A Beginner’s Guide to Volunteering Abroad
With more people giving their time and energy to causes they are passionate about, volunteering abroad has become a growing travel trend. Teaching English in Asia, working with children in India, and building houses in Central America are just a few examples of projects I’ve recently heard about through the travel grapevine. I myself have volunteered internationally–working in a hospital in the Andes in Northern Peru, shadowing a diabetes dietitian in Chile, and helping out at a childcare center in Brazil. These experiences were humbling and opened my eyes to the condition people live in across the world and I believe my time abroad will make me a better dietitian (and human) for it.
These experiences were humbling and opened my eyes to the condition people live in across the world and I believe my time abroad will make me a better dietitian (and human) for it.
I get a lot of questions from students, friends, and travelers alike wondering how I found my international volunteer placements. With so many opportunities–free and paid–it can be hard to know where to start. Below are some tips, tricks, and resources to get the ball rolling on your next adventure abroad.
What Skills & Knowledge Can You Bring?
Whether you want to work with children, teach English, or do a medical mission, the opportunities for international volunteer work are endless. Most programs hope to find volunteers that have applicable knowledge or a skill set that aligns with their work, but many are happy to have an extra set of hands to help with their mission. Do you have experience in construction and want to help build houses? Are you a registered nurse, dietitian, or even a student studying health and want to use your skills to help out? Whatever your interests are, you should start with what you know and search potential projects that would be a good fit.
It is not necessary to be fluent in the language of the country you will volunteer in, but having at least an elementary proficiency will open up the possibilities of work that you will do. It may be possible to combine your volunteer work with language lessons while overseas. During my time in Peru, I worked in a hospital in the mornings and took medical Spanish lessons in the afternoon with other volunteers from all over the world. My Spanish was elementary at best, but after a few weeks of being immersed in the language I noticed a huge difference in my understanding–which in turn helped me to be more hands on with patients.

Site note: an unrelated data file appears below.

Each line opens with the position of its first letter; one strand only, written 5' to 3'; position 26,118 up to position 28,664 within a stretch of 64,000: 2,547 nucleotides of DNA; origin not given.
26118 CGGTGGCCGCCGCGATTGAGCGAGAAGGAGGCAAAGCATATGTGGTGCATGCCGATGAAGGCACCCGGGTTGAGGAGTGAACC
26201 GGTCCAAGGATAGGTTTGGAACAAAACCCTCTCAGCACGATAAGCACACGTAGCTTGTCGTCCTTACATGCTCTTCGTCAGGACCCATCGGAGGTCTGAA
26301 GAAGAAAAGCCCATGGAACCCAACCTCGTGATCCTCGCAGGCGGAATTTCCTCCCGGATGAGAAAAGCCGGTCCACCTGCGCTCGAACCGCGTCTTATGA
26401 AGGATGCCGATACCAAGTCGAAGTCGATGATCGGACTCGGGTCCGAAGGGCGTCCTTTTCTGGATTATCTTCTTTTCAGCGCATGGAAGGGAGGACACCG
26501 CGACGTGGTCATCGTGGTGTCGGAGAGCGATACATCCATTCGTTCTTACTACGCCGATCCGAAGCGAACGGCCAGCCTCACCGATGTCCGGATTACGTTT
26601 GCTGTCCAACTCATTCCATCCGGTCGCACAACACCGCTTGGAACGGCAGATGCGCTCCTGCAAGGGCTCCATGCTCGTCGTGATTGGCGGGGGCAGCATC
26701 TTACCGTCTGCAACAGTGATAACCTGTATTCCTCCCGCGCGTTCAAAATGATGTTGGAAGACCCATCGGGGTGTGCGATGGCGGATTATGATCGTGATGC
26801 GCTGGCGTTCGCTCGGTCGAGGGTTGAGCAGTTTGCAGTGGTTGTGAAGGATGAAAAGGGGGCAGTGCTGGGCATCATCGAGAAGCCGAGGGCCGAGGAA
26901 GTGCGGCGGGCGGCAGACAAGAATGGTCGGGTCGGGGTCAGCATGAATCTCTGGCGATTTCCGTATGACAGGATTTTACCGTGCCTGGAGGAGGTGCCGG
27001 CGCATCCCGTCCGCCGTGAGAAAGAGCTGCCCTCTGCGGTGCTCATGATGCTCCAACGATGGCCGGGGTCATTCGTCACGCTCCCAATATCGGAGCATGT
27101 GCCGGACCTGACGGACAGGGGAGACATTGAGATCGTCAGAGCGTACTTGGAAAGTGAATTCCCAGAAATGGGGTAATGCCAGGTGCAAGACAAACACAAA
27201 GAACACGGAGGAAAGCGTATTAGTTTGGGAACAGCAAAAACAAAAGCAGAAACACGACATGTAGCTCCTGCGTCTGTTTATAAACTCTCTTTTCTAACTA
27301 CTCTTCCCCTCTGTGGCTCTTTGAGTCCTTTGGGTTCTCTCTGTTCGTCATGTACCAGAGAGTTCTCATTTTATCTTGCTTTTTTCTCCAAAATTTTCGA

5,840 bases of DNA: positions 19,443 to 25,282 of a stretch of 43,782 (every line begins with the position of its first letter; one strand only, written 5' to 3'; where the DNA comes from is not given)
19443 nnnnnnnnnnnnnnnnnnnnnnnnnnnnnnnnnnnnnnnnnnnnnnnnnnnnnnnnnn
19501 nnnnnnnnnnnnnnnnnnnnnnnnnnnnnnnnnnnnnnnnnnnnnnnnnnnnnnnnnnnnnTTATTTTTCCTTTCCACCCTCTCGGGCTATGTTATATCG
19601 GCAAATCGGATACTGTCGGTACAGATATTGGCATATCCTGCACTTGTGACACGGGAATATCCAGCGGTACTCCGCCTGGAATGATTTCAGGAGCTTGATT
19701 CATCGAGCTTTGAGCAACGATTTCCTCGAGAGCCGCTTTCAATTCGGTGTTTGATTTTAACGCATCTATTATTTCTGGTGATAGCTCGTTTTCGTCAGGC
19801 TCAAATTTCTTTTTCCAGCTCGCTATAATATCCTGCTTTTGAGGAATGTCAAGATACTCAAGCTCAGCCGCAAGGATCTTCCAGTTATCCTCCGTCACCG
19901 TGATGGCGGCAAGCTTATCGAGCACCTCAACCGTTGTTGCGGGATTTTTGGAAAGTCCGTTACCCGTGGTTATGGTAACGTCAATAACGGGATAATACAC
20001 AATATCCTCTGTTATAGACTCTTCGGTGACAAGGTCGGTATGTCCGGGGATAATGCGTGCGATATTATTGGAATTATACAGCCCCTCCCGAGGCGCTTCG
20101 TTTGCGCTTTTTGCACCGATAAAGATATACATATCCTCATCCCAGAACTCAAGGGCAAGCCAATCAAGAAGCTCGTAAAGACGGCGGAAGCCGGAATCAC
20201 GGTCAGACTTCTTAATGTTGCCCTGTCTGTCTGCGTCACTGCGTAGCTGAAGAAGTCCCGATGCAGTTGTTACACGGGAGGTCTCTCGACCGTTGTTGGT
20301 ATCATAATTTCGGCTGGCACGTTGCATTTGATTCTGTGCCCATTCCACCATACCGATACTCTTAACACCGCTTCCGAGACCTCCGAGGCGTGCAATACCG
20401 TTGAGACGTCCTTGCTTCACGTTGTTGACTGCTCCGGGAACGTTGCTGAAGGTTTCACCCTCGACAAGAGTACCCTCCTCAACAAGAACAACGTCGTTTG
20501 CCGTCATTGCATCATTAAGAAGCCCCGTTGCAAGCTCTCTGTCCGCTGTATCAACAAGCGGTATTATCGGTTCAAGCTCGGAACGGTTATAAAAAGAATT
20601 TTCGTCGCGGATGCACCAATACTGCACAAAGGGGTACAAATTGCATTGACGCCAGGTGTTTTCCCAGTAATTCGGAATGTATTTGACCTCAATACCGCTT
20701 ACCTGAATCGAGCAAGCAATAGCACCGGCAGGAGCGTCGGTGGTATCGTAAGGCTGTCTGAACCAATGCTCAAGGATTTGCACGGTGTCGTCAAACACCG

Be Ready to Get Uncomfortable
The idea of traveling to another country, living amongst its people, and giving your time can sound magical when you are at home but when all is said and done you find yourself in the middle of a foreign country without your usual comforts, it is not always easy.
The idea of traveling to another country, living amongst its people, and giving your time can sound magical when you are at home but when all is said and done you find yourself in the middle of a foreign country without your usual comforts, it is not always easy. Even seasoned traveler can experience culture shock after spending weeks or months in one place and eating the same meals over and over again (rice and beans three meals a day for a month, anyone?). The novelty of a new place can–and will–rub off and you may begin asking yourself why you decided to come…or stay so long. This is a very normal process and it will pass, but it is important to be prepared for it before leaving.
Be Honest With Yourself About What You Want To Do & Why
It is also important to remember to be culturally sensitive to the conditions you will be working and living in. You may become frustrated by the disorganization of projects and the lack of initiative to change. It is important to remember that unless you were asked to come on to a project to revamp it’s structure, there isn’t always much you can do to change the way things are run. The kind of people who are willing to jump into another culture feet first are also the kind of people who may bulldoze over cultural norms for the sake of “the better way.” You must avoid ethnocentricity, and go with a mindset of observation and learning. Remember your reason for volunteering and reconcile that you cannot save the world, but you can help make small changes here and now.